The employee is informed by the system that he needs to learn how to use the company’s CRM product to capture and process customer requests. The system discovers, based on the employee profile from HR and social intelligence date, that the employee is already familiar with similar CRM systems and does not need to under go the basic-level training. The system automatically directs the employee to the next level of the CRM product training.
The employee learns by working directly on the CRM environment. There are short “What’s new?” and product overview modules to get him quickly up to speed with the tasks the product is designed to complete. The modules instruct him to interact with the environment in real-time. The modules are not sequenced linear courses but reference-hybrids in any form like demos, examples, scenarios, and real-time exercises on the product. Reference information is easily available on the product interface. The training encourages looking at the help and other references like real-time use cases, FAQ information, common problems faced and the resolutions.
The goal of such training is to get high-specialization individuals up to speed on the job in the shortest possible time. The training is planned based on learner profile information and studying the background knowledge levels of the learner.
Also, the system will have collaboration built-in as a norm and will suggest appropriate contacts in the CRM domain within the organization. The employee will be able to collaborate with technology similar to tweets, chat, and web conferencing to learn from subject-matter experts. Social media tools will allow him to search for existing information on the subject, or start a new live conversation about his queries on the product. Using the tools, the new employee is now able to network within the organization and get acquainted with appropriate persons related to his job.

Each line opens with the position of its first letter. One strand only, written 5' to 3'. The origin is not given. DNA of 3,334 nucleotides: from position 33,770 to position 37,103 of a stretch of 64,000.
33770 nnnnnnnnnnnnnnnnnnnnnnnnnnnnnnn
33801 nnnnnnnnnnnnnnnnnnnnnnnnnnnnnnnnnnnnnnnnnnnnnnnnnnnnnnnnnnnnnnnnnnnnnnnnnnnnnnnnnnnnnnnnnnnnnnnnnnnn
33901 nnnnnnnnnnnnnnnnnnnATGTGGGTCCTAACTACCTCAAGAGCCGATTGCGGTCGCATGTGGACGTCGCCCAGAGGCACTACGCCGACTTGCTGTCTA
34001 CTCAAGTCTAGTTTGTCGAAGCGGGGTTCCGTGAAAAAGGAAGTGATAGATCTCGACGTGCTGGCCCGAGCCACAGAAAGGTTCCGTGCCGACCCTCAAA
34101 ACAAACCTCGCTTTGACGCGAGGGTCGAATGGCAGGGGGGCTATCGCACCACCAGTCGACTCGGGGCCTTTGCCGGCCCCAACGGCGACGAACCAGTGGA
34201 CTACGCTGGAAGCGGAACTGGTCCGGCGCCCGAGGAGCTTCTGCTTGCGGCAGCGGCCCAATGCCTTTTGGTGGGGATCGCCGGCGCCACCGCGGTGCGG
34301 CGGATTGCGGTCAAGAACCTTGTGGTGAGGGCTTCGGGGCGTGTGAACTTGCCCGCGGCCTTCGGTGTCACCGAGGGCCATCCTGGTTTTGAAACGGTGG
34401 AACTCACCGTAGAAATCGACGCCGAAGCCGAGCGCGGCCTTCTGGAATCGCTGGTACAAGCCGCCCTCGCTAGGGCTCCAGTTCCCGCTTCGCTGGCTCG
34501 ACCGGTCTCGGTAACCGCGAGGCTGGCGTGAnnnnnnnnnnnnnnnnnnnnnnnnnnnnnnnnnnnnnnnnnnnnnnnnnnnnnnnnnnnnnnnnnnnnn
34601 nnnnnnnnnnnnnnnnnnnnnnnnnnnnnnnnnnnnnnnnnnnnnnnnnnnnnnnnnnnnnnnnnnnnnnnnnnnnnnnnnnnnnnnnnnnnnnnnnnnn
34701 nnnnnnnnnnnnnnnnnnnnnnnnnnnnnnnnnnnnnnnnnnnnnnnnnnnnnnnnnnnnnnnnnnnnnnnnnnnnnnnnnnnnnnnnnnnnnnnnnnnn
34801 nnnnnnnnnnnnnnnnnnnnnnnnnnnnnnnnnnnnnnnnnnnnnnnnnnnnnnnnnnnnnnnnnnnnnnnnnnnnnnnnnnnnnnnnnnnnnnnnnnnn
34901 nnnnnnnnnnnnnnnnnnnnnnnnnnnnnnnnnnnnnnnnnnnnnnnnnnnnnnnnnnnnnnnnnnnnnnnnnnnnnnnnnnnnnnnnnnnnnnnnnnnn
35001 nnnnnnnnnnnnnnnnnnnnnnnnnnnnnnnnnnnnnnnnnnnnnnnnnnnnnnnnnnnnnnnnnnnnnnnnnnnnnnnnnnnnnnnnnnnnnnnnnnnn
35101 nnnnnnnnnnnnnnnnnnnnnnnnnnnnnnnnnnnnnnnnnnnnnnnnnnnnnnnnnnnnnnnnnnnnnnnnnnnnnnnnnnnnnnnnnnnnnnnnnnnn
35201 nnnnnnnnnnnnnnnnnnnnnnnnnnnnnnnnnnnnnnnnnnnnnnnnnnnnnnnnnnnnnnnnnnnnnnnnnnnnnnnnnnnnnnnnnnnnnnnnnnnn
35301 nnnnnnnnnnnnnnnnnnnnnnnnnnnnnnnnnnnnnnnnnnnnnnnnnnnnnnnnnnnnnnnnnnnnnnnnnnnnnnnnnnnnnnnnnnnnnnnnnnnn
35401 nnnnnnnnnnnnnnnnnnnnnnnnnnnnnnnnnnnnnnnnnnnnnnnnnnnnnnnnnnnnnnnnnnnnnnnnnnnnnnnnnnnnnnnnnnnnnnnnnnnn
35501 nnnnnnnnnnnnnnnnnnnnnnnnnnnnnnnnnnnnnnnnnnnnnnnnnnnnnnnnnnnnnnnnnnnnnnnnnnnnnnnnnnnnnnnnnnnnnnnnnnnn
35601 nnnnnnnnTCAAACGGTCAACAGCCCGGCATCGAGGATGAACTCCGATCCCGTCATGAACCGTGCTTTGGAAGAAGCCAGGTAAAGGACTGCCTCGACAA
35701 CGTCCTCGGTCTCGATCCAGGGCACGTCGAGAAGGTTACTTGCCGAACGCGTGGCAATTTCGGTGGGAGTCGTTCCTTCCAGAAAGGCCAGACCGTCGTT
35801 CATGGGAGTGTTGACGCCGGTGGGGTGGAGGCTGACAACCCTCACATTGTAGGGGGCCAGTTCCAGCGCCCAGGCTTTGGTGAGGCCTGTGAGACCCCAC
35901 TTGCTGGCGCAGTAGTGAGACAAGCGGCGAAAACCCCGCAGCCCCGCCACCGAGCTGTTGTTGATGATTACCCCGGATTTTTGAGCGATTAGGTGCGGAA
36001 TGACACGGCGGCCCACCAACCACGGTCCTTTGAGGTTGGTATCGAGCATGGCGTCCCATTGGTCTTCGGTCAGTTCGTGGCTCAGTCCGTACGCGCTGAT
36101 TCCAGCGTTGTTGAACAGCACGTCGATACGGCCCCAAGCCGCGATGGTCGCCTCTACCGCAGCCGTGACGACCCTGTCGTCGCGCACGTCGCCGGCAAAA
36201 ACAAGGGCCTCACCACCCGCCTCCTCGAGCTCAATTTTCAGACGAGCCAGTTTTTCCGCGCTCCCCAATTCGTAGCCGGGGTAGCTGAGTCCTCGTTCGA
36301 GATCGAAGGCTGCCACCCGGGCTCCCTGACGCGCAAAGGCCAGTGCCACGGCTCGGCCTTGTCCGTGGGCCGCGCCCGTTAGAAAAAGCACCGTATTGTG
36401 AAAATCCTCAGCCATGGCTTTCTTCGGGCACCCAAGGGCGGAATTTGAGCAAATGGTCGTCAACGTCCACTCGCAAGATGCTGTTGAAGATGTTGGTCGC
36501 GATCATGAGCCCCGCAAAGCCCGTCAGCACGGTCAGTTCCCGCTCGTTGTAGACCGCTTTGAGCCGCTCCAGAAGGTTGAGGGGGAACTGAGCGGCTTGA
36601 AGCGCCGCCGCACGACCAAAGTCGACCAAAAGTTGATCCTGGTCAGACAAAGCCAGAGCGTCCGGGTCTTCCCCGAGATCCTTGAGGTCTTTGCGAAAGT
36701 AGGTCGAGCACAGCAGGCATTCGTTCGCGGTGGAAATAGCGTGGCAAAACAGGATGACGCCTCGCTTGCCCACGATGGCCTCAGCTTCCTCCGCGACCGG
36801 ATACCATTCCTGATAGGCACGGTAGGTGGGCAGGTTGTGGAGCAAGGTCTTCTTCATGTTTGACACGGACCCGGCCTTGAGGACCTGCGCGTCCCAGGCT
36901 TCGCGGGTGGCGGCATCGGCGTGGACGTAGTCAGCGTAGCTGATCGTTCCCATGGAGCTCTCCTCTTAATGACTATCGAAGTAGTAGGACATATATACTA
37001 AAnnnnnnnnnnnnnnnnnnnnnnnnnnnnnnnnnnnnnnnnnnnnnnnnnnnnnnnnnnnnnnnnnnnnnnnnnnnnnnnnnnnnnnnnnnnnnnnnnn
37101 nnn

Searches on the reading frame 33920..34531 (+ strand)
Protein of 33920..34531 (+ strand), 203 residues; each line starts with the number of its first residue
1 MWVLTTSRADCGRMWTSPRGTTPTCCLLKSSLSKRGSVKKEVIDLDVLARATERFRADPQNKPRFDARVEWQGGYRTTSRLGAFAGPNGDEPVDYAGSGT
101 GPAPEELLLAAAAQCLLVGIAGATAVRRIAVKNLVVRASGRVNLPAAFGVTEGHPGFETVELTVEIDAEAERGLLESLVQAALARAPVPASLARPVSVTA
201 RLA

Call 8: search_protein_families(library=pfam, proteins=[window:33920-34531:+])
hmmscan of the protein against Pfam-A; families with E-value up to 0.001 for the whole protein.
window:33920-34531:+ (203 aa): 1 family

In short, I am hinting at the use of intelligent-training techniques by leveraging on social-intelligence data.
Q. There are online communities for connecting friends, connecting professionals, connecting dog lovers and for just about any other group of people you can think of. What if organizations began creating their own personalized learning communities?
Supporting organization-wide learning communities is becoming essential. It guarantees that employees within an organization are well networked. In medium to large-sized organizations, knowledge is often tucked away in unknown pockets with individuals or teams. A lot of the knowledge could be documented and made available, but it is almost impossible to capture tacit knowledge and the knowledge gained from real-time experience. The use of social media connects people based on areas of interest and aids the discovery of resources with the required domain expertise within the same organization. This positively impacts efficiency on the job and improves employee productivity a great deal.
In the future, the normal way one does their job in an organization will be through the use of collaboration and social networking techniques. Social media is causing the breakdown of hierarchy to build communities using wirearchy by enabling horizontal and peer-to-peer based communications.
Looking at things from a bigger picture, I’d like to leave you with this note: Are you Ready for the 21st Century?
Are You Ready for the 21st Century ? from Michel Cartier on Vimeo.
Q. Sreya, we really appreciate the video and your time. One last question, do you have any resources for our readers?
There are tons of great online resources and blogs. I recommend the best-of-breed approach so one can reach out to the maximum number of resources in one area. I suggest going into eLearning Learning and performing a keyword search. The site filters your information to various levels depending on what you need. It is also a good idea to subscribe to the ‘Best of’ feed on this site to get a summary of the best blog posts for the month.